I am in the process of building zero coupon curves for some countries in the Eurozone.

I have the following data sets:

  1. Euribor and EONIA
  2. Swap rates
  3. Bond price and yields

The bond prices (and thus yields) reflect the relative credit worthiness of the sovereign issuer (a point that has come to the fore most recently). For the longer dated time buckets therefore, the yields "make sense". At the shorter end however, the official rates seems to be Euribor and EONIA (for s/n-o/n) - I can't see how this makes sense - since these are the same data points I would be using to evaluate "high quality" debt from Germany (for example). I can't see how it makes sense to use these same points for constructing yield curves for any of the peripheral Euro-zone countries - as the credit risk does not seem to be reflected at the short end - am I missing something?

What data points do professionals out there use to construct yield curves for Eurozone countries (with the exception of Germany)?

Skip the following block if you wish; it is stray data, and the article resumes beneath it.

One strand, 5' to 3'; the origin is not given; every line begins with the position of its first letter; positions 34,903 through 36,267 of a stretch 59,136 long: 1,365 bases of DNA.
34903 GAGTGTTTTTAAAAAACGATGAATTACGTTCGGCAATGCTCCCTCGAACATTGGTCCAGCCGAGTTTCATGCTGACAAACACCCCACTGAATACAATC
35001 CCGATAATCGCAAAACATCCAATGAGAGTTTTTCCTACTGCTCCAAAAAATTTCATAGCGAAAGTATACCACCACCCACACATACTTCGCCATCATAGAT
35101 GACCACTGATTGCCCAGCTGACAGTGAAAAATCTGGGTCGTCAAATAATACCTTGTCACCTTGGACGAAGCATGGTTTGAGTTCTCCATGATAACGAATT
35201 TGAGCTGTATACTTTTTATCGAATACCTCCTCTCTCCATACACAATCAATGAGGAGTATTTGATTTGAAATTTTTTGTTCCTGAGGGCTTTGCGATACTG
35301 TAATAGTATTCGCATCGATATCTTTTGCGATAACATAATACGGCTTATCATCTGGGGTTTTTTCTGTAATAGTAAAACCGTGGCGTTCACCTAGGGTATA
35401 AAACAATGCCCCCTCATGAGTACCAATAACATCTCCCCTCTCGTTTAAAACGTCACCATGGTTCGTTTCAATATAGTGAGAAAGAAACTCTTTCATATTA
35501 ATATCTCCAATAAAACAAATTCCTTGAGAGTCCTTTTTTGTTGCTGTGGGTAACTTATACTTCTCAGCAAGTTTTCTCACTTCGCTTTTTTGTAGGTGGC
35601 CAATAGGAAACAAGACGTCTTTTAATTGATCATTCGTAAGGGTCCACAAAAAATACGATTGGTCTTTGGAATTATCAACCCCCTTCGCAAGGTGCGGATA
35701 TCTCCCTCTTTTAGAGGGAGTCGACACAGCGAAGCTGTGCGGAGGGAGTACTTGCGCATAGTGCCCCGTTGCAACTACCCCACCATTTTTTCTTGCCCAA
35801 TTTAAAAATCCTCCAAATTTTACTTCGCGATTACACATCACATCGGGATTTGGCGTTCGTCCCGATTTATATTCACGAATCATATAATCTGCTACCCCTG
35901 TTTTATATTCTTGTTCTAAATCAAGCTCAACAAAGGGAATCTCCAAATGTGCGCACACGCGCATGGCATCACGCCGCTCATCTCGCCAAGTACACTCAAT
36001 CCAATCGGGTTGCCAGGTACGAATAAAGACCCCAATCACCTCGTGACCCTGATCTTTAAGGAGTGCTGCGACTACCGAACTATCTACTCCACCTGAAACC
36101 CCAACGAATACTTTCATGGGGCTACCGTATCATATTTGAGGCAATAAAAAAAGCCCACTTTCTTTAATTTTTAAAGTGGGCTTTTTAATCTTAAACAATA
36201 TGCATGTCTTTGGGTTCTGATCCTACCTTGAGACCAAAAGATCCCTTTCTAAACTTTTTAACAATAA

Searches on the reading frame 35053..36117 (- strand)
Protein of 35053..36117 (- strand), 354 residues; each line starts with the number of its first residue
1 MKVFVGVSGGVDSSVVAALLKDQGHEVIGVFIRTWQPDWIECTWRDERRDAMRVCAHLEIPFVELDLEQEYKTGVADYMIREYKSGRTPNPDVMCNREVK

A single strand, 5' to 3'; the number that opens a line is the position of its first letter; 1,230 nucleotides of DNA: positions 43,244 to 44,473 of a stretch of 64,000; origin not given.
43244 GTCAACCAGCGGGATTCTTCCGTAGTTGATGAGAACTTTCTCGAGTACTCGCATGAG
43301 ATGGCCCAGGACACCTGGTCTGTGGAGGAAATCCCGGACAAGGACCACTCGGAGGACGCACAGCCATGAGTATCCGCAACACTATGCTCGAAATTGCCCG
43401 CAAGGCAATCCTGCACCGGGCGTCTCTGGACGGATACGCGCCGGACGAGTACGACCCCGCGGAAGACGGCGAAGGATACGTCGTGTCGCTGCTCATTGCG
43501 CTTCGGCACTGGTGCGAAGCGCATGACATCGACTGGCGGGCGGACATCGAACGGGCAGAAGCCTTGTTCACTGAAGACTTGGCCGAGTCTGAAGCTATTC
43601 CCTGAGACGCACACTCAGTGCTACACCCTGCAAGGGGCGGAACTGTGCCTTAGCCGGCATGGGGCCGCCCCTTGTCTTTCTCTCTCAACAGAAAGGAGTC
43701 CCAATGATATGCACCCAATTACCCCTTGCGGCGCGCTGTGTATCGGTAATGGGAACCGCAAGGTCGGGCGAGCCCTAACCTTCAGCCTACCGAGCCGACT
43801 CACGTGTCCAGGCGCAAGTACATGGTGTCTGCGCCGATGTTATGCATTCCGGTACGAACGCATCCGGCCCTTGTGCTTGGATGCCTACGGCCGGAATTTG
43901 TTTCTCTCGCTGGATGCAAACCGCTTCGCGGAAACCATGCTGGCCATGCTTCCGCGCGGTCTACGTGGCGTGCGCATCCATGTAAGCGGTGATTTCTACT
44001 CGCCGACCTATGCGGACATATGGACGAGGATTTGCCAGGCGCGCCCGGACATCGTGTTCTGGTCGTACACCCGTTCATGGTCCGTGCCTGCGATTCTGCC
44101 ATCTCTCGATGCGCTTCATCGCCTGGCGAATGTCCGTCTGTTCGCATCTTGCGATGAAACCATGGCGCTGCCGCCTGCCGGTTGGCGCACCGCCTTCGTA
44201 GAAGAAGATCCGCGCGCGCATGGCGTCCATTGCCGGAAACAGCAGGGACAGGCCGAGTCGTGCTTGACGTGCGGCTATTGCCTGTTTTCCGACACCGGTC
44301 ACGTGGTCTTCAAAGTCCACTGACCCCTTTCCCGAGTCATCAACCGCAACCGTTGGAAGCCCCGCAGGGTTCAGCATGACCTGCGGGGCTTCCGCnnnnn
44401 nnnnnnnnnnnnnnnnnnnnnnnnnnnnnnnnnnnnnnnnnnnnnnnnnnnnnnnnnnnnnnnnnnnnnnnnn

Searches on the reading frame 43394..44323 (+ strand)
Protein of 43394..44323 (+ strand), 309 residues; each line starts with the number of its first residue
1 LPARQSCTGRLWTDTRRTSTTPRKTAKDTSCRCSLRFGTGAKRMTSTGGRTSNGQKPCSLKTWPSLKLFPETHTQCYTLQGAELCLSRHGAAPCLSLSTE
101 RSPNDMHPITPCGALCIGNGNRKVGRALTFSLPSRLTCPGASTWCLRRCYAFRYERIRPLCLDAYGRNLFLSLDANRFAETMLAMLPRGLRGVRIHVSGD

The risk implied by Euribor or EONIA (or their swaps) is for lending to another prime rated bank. These rate indexes represent where contributor banks are offering funds to each other in the interbank market. Contributing banks are mostly rated P-1 (Moody’s) or A-1 (S&P). You wouldn’t use these rates for govt discount curves because the risk doesn’t match.

If there are no short term govt securities you would have only a constant forward rate up to the first data point. Even when there are short term securities, you don’t necessarily want them in every application. A parametric curve fitting might do a poor job with them. Spreads between short term govt and other short term rates might be ill-behaved.


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